Globalization: Is it Bad for the Environment?

iStock 000012148264XSmall Globalization: Is it Bad for the Environment?

Defining the two major terms in our discussion will keep us in track with the issues involved because at first glance, globalization and environment appears to be unrelated.  How can enhanced global trading be hazardous to the environment?

What is Globalization?

Simply defined it is the process where constraints of distance and nation are minimized, allowing greater interaction between and among countries or its constituents to promote trade or business endeavors.  (This is a simplistic approach of defining it for the purpose of our discussion.)

Environmental Issues

Exploitation and use of natural resources including mineral deposits, forest and land use are the major issues here.

When the globalization process is enhanced, it encourages greater production.  This is the result of more improved communication and sharing of technological tools and knowledge on a particular industry from different points of the world.  Greater production in turn entails the use of more advanced machines and procedures and use of a greater portion of natural resources.

Exploration encouraged; Exploitation escalates

If you have ever visited a small and remote community and observed their way of living then you will realize what globalization does in destroying the environment.  These people in these cases are satisfied with their daily activities living life at its simplest form.  They are self sufficient in terms of food production and other essential needs.  Imagine if this community is posed to globalization upon the discovery of a precious mineral in that vicinity.  With the offer of big money and greater comfort, the local people are lured into destroying their own land in order to extract the thing that promises them more money and good living.  More often than not, when the ‘resource’ in that area is depleted, the area is left abandoned with waste and other devastating environmental impacts.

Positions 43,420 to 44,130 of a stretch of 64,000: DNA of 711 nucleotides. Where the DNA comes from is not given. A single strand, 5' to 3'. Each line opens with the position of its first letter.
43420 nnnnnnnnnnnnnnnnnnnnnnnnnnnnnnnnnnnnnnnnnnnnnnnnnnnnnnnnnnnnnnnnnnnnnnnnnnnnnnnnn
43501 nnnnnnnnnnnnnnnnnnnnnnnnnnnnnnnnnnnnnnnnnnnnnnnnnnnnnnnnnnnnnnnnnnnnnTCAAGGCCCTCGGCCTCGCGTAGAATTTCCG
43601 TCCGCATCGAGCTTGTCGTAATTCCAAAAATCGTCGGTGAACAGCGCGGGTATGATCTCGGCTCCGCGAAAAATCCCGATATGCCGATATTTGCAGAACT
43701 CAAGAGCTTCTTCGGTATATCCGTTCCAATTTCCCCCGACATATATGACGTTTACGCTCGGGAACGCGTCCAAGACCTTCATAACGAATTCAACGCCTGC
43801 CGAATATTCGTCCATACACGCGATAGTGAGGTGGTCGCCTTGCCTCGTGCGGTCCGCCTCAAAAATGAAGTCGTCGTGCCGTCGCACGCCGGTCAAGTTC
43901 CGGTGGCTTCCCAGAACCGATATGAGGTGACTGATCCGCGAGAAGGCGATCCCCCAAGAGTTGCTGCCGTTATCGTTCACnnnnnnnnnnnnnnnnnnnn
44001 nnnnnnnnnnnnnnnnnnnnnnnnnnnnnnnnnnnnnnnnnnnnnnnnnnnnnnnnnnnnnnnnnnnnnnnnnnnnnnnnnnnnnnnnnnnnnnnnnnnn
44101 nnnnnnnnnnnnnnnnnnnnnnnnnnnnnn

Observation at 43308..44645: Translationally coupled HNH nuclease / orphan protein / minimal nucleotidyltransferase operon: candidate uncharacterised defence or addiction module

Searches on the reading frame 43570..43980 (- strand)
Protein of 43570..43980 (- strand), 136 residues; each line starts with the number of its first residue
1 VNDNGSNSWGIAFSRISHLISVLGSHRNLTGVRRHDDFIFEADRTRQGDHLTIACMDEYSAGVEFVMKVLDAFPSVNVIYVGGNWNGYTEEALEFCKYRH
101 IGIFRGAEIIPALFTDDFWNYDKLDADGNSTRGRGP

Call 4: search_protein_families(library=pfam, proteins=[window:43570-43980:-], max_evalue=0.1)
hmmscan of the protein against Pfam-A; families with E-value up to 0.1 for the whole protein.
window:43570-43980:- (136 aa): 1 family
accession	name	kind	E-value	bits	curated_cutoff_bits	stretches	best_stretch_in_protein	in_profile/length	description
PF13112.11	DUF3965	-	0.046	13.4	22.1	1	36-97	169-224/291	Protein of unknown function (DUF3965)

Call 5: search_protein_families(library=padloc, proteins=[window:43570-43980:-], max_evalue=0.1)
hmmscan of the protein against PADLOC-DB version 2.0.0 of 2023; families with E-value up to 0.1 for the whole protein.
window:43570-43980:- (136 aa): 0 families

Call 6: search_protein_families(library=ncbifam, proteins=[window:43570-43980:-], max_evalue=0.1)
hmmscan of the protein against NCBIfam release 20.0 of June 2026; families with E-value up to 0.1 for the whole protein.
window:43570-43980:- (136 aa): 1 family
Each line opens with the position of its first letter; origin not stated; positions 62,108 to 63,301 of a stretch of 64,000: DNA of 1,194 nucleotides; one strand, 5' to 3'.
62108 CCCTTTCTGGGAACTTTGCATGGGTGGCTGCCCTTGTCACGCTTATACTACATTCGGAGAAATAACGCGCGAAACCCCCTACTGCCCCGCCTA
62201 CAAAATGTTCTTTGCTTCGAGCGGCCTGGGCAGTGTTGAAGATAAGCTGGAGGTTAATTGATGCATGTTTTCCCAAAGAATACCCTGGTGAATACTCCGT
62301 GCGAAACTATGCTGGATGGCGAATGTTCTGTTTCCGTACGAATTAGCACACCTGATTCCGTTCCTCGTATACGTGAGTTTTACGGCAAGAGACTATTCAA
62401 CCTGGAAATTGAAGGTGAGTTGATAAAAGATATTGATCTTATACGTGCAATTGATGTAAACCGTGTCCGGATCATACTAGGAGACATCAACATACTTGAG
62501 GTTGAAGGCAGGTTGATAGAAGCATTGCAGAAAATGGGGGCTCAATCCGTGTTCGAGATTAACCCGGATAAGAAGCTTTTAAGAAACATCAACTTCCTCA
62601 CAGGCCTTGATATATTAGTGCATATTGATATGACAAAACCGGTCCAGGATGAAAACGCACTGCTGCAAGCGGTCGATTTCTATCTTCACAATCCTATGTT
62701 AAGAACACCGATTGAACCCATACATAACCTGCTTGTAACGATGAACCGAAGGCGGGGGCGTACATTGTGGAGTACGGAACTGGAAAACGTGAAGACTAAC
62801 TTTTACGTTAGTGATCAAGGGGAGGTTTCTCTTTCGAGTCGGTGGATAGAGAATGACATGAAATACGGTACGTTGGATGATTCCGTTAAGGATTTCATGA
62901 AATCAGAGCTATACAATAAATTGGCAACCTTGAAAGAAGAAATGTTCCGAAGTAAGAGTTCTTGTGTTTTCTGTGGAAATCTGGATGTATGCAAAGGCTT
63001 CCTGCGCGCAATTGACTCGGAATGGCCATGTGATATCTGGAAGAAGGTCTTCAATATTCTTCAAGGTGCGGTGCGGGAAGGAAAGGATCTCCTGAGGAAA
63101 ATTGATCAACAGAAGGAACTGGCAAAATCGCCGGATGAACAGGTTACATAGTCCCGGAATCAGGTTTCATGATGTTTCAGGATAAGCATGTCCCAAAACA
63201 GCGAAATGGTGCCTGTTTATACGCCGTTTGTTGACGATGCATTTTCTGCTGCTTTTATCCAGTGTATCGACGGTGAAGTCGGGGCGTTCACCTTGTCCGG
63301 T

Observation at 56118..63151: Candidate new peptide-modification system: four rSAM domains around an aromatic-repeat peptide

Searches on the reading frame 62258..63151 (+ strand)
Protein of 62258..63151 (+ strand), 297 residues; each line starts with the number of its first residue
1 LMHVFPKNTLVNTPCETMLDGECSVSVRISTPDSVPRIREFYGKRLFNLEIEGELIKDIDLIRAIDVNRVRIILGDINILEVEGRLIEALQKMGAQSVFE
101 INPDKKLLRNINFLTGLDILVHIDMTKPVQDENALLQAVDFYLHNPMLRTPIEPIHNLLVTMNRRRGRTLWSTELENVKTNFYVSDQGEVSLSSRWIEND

To illustrate this further, take into account the remote area called Benguet Province in the Philippines.  In the 1970’s, the indigenous people here were living a simple but great life.  At that time, the mining industry had recently moved in to extract the gold deposits in the area. This gold did provide a great deal of income for indigenous people for few decades but not forever.  Now, the mining areas are abandoned with problems of water pollution, and unstable soil structure.  Visiting the this area nowadays will give you sites of abandoned houses, and peopleless communities because the land is sinking from over mining.  Landslides are also triggered by heavy rainfall that have claimed hundreds of lives over the years.  If not because of globalization, these places could have been preserved. The worst thing is, this scenario is not uncommon in other undeveloped countries where more developed and advanced countries have found valuable resources.

Depletion of natural resources is an inevitable effect of globalization.  Since a particular item can easily be traded to other parts of the world, there is greater encouragement to extract these items more frequently and in too large of quantities. It is sad because most of these valuable resources are non-renewable.

Massive Deforestation

Deforestation is another major concern.  Agriculture is a major source of our daily needs. In undeveloped countries where labor cost is cheap, globalization encourages the advancement of cultivation which in turn transforms forests into crop lands. To make things worse, mass production and goal for higher yield calls for the use of chemical pesticides and fertilizers that are undeniably environmentally unhealthy.  With globalization, crop goods are supplied with more ease in areas where there used to be difficulties of reaching it in the past. Use of these chemicals in agriculture is not only causing pollution to groundwater, but it also indiscriminately destroys the life forms that are not posing problems to agricultural production.